1. Human Resources Managers
Working in nearly every industry, human resources managers plan and coordinate the administrative functions of an organization. With the increased focus on workplace culture across many industries, it is unsurprising that there are more human resources managers than there were five years ago. Between 2014 and 2018, the occupation grew by 33% from 236,000 employees to 313,000.
Though the overall occupation growth is substantial, growth for young professionals working in the occupation far outpaces overall growth. In 2014, there were 30,000 young professionals working as human resources managers, and in 2018, there were 64,000, an increase of 34,000 or about 113%. In 2014, approximately 13% of human resources managers were between the ages of 25 and 34 and in 2018, approximately 20% of those professionals fell in that age range. This is additionally unsurprising as many companies want young professionals to help form a desirable workplace culture for some of the other young professionals they are hiring.
2. Nurse Practitioners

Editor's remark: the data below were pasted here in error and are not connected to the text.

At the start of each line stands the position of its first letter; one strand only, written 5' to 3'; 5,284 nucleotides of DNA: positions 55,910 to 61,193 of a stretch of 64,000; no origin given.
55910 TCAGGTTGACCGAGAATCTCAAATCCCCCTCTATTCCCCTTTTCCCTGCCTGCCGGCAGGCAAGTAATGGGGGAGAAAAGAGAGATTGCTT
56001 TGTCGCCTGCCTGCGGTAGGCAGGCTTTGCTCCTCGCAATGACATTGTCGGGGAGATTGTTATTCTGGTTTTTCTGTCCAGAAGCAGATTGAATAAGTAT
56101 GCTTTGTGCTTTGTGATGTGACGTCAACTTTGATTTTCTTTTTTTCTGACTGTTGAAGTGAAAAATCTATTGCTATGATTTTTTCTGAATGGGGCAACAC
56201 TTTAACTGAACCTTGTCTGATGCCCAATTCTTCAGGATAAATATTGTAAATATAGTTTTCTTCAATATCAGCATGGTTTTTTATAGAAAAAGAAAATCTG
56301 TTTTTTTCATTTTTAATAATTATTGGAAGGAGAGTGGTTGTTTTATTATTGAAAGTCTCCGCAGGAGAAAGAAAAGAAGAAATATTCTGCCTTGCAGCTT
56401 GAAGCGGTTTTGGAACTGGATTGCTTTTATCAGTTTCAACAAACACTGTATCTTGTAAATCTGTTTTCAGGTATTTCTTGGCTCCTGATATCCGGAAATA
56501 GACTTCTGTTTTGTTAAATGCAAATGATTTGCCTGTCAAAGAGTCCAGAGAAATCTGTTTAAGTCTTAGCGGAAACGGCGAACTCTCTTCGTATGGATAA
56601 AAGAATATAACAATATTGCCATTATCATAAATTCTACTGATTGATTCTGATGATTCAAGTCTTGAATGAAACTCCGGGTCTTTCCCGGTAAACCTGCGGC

Tied for sixth as one of the fastest-growing jobs for women of all ages, nurse practitioner ranks as the second-fastest-growing job for young professionals. Job growth for young professionals as nurse practitioners outpaces that of women working in this job. Between 2014 and 2018, there was an increase of approximately 81% in nurse practitioners between the ages of 25 and 34, compared to an increase of 58% in female nurse practitioners. Specifically, in 2014, there were 31,000 nurse practitioners between the ages of 25 and 34, and in 2018, there were 56,000. For women, there were 117,100 female nurse practitioners in 2014 and 184,900 in 2018.
The growth for both young professionals and women in the occupation correlates with overall growth in the occupation. Over the five-year time period from 2014 to 2018, the occupation overall expanded by about 66%. Nurse practitioners are increasingly able to perform many of the services previously provided only by doctors.
3. Environmental Scientists and Geologists